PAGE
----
A range of negative factors were identified: experiencing unpleasant ADRs, ineffectiveness of antidepressant medicines, uncertainty about the effectiveness of antidepressant medicines, forgetfulness, clinical improvement in depressive symptoms, and having depressive symptoms. These factors meant that participants did not persist with antidepressant therapy and this sometimes led to discontinuation of antidepressant medicines. In most cases, unpleasant ADRs and the ineffectiveness of antidepressant treatment were mentioned as reasons for not persisting with antidepressant medicines. Some participants mentioned that after they started to feel better, they were more likely to discontinue their antidepressant medicine. Depressive symptoms such as forgetfulness, lethargy and laziness were reported in some cases as negative influencing factors, which interfered with medication taking behavior. A few participants doubted the effectiveness of antidepressant treatment and conducted their own trials to cease their medicine to see how they would be without it. In some cases, excessive alcohol consumption and illicit drug use interfered with adherence to antidepressant therapy. A few participants revealed that they denied both their diagnosis of depression and the necessity of antidepressant treatment. In other cases, self-stigma, inability to afford antidepressant medicines, concern about long-term effects of taking antidepressant medicines, an inconvenient dosage regimen, and lack of education about antidepressant medicines were noted as negative factors which adversely influenced medication adherence.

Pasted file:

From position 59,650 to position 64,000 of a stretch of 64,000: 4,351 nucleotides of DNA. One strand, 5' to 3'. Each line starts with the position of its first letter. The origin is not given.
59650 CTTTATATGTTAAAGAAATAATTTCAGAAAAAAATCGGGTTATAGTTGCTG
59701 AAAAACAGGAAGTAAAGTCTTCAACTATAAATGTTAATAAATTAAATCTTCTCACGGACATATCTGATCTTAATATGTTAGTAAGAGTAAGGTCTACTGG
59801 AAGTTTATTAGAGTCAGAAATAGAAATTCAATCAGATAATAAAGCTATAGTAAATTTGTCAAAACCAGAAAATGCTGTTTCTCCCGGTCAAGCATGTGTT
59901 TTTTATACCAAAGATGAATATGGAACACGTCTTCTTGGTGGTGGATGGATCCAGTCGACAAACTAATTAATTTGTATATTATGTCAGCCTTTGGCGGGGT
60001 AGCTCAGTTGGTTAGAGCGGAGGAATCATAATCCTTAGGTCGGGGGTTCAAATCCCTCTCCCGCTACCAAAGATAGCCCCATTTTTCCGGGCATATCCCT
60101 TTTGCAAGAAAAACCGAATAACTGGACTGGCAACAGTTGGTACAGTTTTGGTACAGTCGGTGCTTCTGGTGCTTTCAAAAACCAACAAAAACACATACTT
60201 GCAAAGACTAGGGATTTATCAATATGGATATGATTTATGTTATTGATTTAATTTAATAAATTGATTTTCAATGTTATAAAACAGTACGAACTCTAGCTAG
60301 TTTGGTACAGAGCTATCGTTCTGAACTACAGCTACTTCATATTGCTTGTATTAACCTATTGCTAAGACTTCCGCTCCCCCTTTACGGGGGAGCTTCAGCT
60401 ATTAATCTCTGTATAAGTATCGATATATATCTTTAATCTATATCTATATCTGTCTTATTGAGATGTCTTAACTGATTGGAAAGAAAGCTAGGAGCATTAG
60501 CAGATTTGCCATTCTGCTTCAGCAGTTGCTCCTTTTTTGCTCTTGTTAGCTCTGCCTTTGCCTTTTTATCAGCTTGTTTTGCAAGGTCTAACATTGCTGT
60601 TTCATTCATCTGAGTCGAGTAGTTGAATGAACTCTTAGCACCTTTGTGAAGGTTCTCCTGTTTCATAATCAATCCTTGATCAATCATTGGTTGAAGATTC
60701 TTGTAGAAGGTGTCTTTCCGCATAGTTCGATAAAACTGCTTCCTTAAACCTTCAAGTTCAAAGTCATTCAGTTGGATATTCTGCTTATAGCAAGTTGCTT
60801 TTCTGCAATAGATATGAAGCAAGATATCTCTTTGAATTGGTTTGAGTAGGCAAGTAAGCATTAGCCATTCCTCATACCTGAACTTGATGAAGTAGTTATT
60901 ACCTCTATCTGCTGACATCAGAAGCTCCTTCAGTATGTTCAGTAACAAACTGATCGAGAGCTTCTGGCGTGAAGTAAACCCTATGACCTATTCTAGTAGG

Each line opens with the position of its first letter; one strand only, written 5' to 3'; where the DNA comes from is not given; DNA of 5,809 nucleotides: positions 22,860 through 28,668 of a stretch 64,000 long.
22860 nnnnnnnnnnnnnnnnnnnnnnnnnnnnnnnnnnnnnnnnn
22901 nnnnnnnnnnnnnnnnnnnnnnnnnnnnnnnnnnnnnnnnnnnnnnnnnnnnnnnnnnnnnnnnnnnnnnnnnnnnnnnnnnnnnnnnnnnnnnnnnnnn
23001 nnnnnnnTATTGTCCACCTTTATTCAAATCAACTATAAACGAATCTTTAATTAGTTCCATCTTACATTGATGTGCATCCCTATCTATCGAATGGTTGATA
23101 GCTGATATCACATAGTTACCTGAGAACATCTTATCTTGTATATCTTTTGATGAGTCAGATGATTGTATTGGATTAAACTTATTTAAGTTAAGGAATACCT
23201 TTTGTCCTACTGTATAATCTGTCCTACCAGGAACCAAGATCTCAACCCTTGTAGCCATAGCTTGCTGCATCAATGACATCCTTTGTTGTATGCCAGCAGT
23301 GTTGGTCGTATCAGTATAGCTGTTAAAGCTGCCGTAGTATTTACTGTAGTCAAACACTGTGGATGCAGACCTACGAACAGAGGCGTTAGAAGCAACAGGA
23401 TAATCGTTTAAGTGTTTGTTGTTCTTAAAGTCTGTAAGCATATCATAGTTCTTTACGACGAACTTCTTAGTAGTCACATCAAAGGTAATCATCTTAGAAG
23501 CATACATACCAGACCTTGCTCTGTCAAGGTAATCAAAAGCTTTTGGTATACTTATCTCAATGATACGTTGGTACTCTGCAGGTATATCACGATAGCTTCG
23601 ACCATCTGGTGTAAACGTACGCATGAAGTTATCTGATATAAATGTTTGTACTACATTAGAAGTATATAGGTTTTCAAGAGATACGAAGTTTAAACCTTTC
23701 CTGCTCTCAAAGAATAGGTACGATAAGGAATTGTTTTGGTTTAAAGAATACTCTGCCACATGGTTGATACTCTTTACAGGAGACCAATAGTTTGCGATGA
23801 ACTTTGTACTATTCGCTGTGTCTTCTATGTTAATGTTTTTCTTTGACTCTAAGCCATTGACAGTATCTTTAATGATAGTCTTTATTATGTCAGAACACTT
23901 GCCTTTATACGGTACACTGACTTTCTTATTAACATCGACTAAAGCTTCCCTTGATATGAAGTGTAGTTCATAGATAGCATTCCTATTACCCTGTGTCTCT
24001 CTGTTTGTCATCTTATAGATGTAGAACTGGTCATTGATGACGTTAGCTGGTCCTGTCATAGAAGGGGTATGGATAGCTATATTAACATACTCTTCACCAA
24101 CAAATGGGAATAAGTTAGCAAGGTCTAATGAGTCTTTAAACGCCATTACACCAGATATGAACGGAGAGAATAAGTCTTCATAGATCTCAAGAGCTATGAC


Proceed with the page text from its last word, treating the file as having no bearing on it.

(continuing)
Negative factors at discontinuation of therapy
As described above, discontinuation is a “negative” behavior. Therefore, negative factors at discontinuation stop discontinuation of antidepressant therapy.
The results of this study are based on participants’ self-reported actual experiences of antidepressant treatment as well as their perceptions and beliefs towards the use of antidepressant medicines for unipolar depression. This study comprehensively discussed factors influencing antidepressant adherence, and was able to capture information about facilitators of, and barriers to, antidepressant adherence at the three phases of medication taking (initiation, implementation, and discontinuation). Although there have been previous qualitative studies investigating medication adherence, this study is different because it uses the conceptual framework provided by the ABC consortium to allow for a more comprehensive analysis. This study therefore has the potential to inform tailored-interventions, based on the phase of adherence, for people prescribed antidepressant medicines.